I adore Ethopian food. I love the warm spices, the communal presentation, and the simple, yet oh-so-complex flavor profile. Besides, anyone who will present me with minced raw beef combined with fantastic aromatics (most predominantly cardamom) and warm butter is a-okay in my book. I can not even begin to tell you how many times our favorite Ethopian restaurant has played surrogate chef on those nights where cooking was just not going to happen.
Here is our typical order:
- The aforementioned raw beef dish known as "Kitfo" Special (raw extra lean minced beef seasoned with mitmita, onions, & jalapno with melted cardamom butter)
- Gomen be Sega (sautéed collard greens, beef cubes, lamb and ribs with
garlic, ginger, onions, and spiced butter)
- Atakilt (cabbage, carrots & potatoes sautéed with onions, fresh tomatoes, ginger & garlic in turmeric sauce)
- Salata (tomatoes, onions, romaine, jalapeno, lemon & olive oil)
and what inspired this post....
- Shrimp Tibs.
When researching what qualifies as
"Tibs," I learned that it is essentially meat and vegetables (or just
vegetables) that are sautéed. The dish can range from hot to mild, and might
contain little to no vegetables. Really? That's about as unhelpful a description as asking a Maine farmer for directions. That said, the Shrimp Tibs I am accustomed to are
shrimp sauteed with bell peppers, onions, tomato and jalapeños in a lightly
Last Winter, we had a lovely dinner with lovely friends at a lovely wine bar, and one of the things we ordered was their "Skillet Roasted Shrimp." As fantastic as it was, it reminded me of something I'd had once before, but something just wasn't quite right. A few more bites in, it came to me - Shrimp Tibs! These two dishes needed to fuse! Of course I had to turn it into a salad, because, well, I love salad.
So without further ado, I introduce to you...Wine Bar Tibs! No good? Okay, I'll work on a new title.
Shrimp Tibs with Tatsoi
1.5 lbs. raw shrimp, thoroughly cleaned and deveined
6 cloves of garlic, peeled and finely minced
3” piece of ginger, peeled and minced
1 level tsp. ground cardamom
1 level tsp. ground coriander seed
1 Tbsp. + 1 tsp. ground cumin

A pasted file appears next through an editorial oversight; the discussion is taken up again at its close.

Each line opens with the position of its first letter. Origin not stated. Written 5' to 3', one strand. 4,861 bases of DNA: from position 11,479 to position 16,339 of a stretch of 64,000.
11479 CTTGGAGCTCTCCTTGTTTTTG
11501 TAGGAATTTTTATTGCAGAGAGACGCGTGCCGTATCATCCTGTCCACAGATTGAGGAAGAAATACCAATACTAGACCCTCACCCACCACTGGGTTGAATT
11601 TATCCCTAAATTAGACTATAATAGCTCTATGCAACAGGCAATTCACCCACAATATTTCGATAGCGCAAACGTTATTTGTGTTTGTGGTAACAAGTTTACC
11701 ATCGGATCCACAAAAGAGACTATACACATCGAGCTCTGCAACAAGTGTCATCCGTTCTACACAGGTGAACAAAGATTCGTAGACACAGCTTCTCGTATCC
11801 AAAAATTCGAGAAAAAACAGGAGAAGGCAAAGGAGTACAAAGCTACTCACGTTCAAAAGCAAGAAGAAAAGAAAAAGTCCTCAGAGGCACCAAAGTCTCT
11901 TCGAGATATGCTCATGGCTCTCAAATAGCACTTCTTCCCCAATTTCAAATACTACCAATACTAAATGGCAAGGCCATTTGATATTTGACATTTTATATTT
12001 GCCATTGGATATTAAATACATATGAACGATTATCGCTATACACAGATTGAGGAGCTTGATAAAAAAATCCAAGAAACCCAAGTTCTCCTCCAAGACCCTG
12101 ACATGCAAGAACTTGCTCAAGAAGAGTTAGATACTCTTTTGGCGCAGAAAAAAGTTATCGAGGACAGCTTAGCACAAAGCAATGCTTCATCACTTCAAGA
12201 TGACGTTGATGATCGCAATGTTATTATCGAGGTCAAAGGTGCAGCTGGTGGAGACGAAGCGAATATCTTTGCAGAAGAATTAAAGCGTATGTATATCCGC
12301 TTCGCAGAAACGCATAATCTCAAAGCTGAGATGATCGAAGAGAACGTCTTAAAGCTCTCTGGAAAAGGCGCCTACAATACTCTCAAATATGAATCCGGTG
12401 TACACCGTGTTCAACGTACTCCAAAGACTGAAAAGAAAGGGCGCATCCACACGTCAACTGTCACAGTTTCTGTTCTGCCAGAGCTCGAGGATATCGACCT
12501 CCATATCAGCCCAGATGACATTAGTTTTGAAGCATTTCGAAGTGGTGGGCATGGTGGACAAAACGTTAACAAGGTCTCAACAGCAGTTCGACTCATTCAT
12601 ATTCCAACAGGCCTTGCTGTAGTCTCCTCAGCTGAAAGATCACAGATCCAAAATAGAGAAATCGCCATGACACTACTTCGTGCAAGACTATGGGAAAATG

2 tsp. smoked sweet and 2 tsp. smoked hot paprika
enough olive oil to make a paste (roughly 2 Tbsp.)
- Combine all ingredients (save for shrimp) in a medium bowl. Mix thoroughly into a paste.
- In a large plastic bag, gently toss the shrimp with the paste. Scrape all remaining bits of the paste from the sides of the bowl with a silicone spatula.
- Let the thoroughly coated shrimp rest for at least 30 minutes in the refrigerator (up to overnight).
1 Meyer lemon, cut into 8 wedges
4 medium/large green onions, whites diced up to the nicest part of the greens (yield about ¾ to 1 cup)
1 medium bunch of cilantro, roughly stemmed (some bits of stem can remain, but not the stalks – yield about 1 cup)
½ lb. baby tatsoi, thoroughly rinsed and dried, preferably using a salad spinner (if tatsoi isn’t available, you can substitute miner’s lettuce, baby spinach or any other similar green)
1 large shallot, thinly sliced
4 jalapeños, sliced lengthwise into quarters, seeded (WEAR DISPOSABLE GLOVES!)
4 Tbsp. grass-fed, unsalted butter (split into 3 and 1 Tbsp., respectively)
Healthy pinch of Himalayan sea salt
- In a large, heavy-bottomed cast iron skillet over medium-low heat, combine 3 Tbsp. of the butter and the sea salt.
- Add the lemon slices and jalapenos, and allow them to cook 3-5 minutes, stirring occasionally. When the butter begins to sizzle, turn the heat up to medium.
- Once the jalapenos and lemons begin to soften, the lemons will begin to release some juice. This is a part of the sauce, so no worries!
- Add in the shrimp and gently separate them with a silicone spatula. Bring heat to medium-high.
- Add the remaining Tbsp. of butter, the green onions, shallot and cilantro. Allow all ingredients to cook together for 2-3 minutes, flipping the shrimp once or twice to evenly sear on all sides. AVOID OVER COOKING SHRIMP!
- Remove from heat and plate all ingredients over the prepared tatsoi.